South Korean film “The Merciless” is another South Korean gangster film which is as brutal and violent as you can expect. While it is not entirely without sense of humor and there is some interesting subtext glimpsed from its two main characters’ strained relationship, the movie does not fully develop its potentials enough to transcend its genre conventions, and it eventually becomes less engaging as its plot and characters become more predictable as demanded by its genre conventions.
During its first half, the movie goes back and forth between two different time points for gradually revealing what is going on between its two main characters. Jae-ho (Sul Kyung-gu) is a high-ranking member of a powerful criminal organization in Busan, but he was serving some time in a prison three years ago, and that was where he met Hyeon-soo (Im Si-wan). While he looks like a mere young inmate at first, Hyeon-soo shows his brash toughness to other inmates right from the start, and that surely impresses Jae-ho a lot.
While being under Jae-ho’s protection after that, Hyeon-soo comes to work for Jae-ho, and we see how Jae-ho has held considerable power over other prisoners through his exclusive distribution of cigarettes in the prison. When Jae-ho’s position is threatened by the appearance of another prominent criminal figure, Hyeon-soo earns Jae-ho’s trust as not only saving Jae-ho’s life but also providing a good idea for solving his imminent problem, and we subsequently get one cringe-inducing moment when Jae-ho executes his ruthless revenge upon his defeated opponent.
Not long after Jae-ho is released, Hyeon-soo also comes out of the prison, and he is wholeheartedly welcomed by Jae-ho, who is already ready to bring Hyeon-soo to his criminal organization. They soon meet Jae-ho’s boss Byeong-cheol (Lee Kyeong-yeong) and Byeong-cheol’s nephew Byeong-gap (Kim Hee-won), and it looks like Hyeon-soo is going to rise up quickly in their underworld under Jae-ho’s guidance.
However, there is something Hyeon-soo is hiding for several years. As a matter of fact, he is a member of a police investigation team which has focused on Byeong-cheol’s criminal organization, and the movie shows us how he was persuaded to do this difficult and dangerous job by his superior, who gives him an offer he cannot possibly refuse.
So far, everything has gone well for Hyeon-soo as planned, but then, not so surprisingly, the circumstance turns out to be a lot more complicated as more things between Hyeon-soo and Jae-ho are revealed to us. When Hyeon-soo is emotionally devastated due to a certain incident at one point, Jae-ho shows him unexpected kindness, and that actually touches Hyeon-soo. As getting more involved with Jae-ho, Hyeon-soo seems to be more conflicted than before, and this prompts his superior to do something quite drastic later for reminding him of what he should do as soon as possible.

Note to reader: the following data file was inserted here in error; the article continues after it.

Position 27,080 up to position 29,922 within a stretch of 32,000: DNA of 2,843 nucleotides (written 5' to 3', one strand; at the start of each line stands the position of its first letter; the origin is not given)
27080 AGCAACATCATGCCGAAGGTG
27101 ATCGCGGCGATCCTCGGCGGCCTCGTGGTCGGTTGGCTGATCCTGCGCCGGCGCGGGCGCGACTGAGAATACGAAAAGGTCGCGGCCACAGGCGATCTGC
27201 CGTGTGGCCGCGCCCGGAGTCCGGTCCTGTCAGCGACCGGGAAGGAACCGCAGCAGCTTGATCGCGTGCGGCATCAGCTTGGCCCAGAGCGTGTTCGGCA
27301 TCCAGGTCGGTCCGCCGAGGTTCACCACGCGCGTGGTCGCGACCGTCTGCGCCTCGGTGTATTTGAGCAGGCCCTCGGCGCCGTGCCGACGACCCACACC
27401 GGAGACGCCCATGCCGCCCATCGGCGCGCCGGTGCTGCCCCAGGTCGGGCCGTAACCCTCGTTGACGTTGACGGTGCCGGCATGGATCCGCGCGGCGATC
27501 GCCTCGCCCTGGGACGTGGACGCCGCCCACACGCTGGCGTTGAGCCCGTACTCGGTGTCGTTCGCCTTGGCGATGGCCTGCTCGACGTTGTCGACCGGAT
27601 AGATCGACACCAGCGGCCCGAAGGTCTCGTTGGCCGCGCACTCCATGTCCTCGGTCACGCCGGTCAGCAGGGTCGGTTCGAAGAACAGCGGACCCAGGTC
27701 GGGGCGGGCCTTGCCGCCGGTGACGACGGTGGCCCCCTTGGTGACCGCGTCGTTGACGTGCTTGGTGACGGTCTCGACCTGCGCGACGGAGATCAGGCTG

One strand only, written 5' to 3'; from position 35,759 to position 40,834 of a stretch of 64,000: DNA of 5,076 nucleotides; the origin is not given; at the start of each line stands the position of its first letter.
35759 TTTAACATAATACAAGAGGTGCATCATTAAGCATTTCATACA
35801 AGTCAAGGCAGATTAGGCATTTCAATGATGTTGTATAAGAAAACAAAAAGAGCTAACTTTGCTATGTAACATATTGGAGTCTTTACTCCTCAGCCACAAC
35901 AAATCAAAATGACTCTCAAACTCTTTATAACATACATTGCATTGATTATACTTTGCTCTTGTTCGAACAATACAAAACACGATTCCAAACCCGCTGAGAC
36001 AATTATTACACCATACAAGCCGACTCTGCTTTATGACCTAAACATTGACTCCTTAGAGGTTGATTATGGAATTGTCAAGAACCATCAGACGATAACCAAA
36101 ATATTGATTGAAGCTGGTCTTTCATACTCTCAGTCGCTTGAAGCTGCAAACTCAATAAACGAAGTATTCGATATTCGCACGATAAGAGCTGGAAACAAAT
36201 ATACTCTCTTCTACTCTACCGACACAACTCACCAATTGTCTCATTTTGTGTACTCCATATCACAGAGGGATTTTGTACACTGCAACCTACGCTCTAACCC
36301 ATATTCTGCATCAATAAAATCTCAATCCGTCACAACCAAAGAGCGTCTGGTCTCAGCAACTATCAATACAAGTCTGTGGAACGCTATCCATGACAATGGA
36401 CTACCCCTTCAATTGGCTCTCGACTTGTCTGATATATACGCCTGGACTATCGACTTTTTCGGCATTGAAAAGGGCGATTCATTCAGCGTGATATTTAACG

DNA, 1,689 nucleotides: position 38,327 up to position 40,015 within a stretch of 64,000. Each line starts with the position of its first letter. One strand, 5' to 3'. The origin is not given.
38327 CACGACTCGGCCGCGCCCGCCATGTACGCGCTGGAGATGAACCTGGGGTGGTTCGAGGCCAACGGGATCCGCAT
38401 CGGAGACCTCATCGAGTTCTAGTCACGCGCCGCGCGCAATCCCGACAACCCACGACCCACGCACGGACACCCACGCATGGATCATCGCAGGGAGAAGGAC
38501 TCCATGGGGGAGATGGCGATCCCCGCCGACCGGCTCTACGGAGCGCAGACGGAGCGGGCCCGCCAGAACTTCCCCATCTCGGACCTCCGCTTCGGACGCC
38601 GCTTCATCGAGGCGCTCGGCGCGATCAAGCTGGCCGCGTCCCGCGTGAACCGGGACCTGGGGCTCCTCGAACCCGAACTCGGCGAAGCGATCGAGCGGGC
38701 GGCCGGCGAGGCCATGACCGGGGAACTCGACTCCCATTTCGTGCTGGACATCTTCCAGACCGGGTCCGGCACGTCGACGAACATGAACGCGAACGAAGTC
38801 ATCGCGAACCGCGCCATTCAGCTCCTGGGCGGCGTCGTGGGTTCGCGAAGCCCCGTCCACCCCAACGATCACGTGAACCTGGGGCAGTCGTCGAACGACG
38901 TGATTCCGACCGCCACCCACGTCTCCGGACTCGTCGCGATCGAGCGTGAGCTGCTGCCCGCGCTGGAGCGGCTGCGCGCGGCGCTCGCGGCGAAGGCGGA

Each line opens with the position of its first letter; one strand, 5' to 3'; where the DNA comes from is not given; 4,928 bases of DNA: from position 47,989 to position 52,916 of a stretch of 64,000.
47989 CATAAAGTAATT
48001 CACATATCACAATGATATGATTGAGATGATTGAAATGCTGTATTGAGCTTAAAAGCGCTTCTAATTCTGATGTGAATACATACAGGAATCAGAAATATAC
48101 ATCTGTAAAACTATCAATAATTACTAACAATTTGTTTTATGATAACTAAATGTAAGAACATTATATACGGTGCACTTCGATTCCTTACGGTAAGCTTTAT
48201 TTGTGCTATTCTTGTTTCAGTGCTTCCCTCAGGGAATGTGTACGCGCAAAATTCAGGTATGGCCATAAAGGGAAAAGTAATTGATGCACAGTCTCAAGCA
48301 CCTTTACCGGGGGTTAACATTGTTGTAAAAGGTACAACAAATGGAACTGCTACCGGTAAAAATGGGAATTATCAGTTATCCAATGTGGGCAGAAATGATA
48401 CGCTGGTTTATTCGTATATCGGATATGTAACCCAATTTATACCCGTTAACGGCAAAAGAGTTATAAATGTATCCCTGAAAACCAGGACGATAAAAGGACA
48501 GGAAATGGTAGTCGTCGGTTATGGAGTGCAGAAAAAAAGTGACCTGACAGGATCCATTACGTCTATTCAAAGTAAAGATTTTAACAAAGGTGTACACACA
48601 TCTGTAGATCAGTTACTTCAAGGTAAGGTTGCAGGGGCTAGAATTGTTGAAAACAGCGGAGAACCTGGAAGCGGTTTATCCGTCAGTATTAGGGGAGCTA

Now the movie will remind you of many similar films including “Internal Affairs” (2002) and “New World” (2013). The screenplay by director Byun Sung-hyun cheerfully plays with its plot and characters at times, and there are a good number of humorous moments to entertain you. I chuckled during one brief scene accompanied with a silly commercial for the front company of Jae-ho’s criminal organization, and I also liked how the movie pulls off a nice surprise around the end of the opening conversation scene.
Like many South Korean gangster films, the movie serves us with several striking violent moments. In case of a particular action sequence in the middle of the film, it begins with one sudden act of violence and then eventually culminates to an impressive moment of physical action. As far as I could see, it looks like the actors in this sequence really put themselves into actions unfolded on the screen, and that certainly brings more visceral quality to this sequence.
However, while I was impressed by the slick technical aspects of the movie, I became distant to its plot and character especially during its last act, which feels relatively flat and trite compared to the rest of the film. Many characters in the film are mostly broad caricatures we do not care much about, and I was also bothered by how the movie thoughtlessly handles its few substantial female characters including Hyeon-soo’s superior.
The performers in the film do as much as they can with their respective roles. As the most interesting character in the film, Sul Kyung-gu has a good number of juicy moments to play, and he definitely brings considerable energy into the film whenever he appears on the screen. As his counterpart, Im Si-wan is naturally less colorful in comparison, but he is mostly adequate in his role, and I was occasionally amused by the homoerotic undertone between his character and Sul’s character, which is wryly conveyed via a few brief private moments between them. In case of the supporting performers in the film, Lee Kyeong-yeong and Kim Hee-won are as sleazy and duplicitous as required, and Jeon Hye-jin is unfortunately stuck with her underdeveloped role while not having many things to do except looking stern or exasperated.
While it is a competent genre piece, “The Merciless” does not bring anything particularly new to its genre field. You will probably enjoy it more than I did if you are not exposed much to its genre, but there are more enjoyable South Korean gangster films out there (“Nameless Gangster” (2012) is still the best of the bunch in my inconsequential opinion), and I would rather recommend them first instead of this film. It is indeed merciless, but, folks, I have already seen it many times before, and I am not that interested.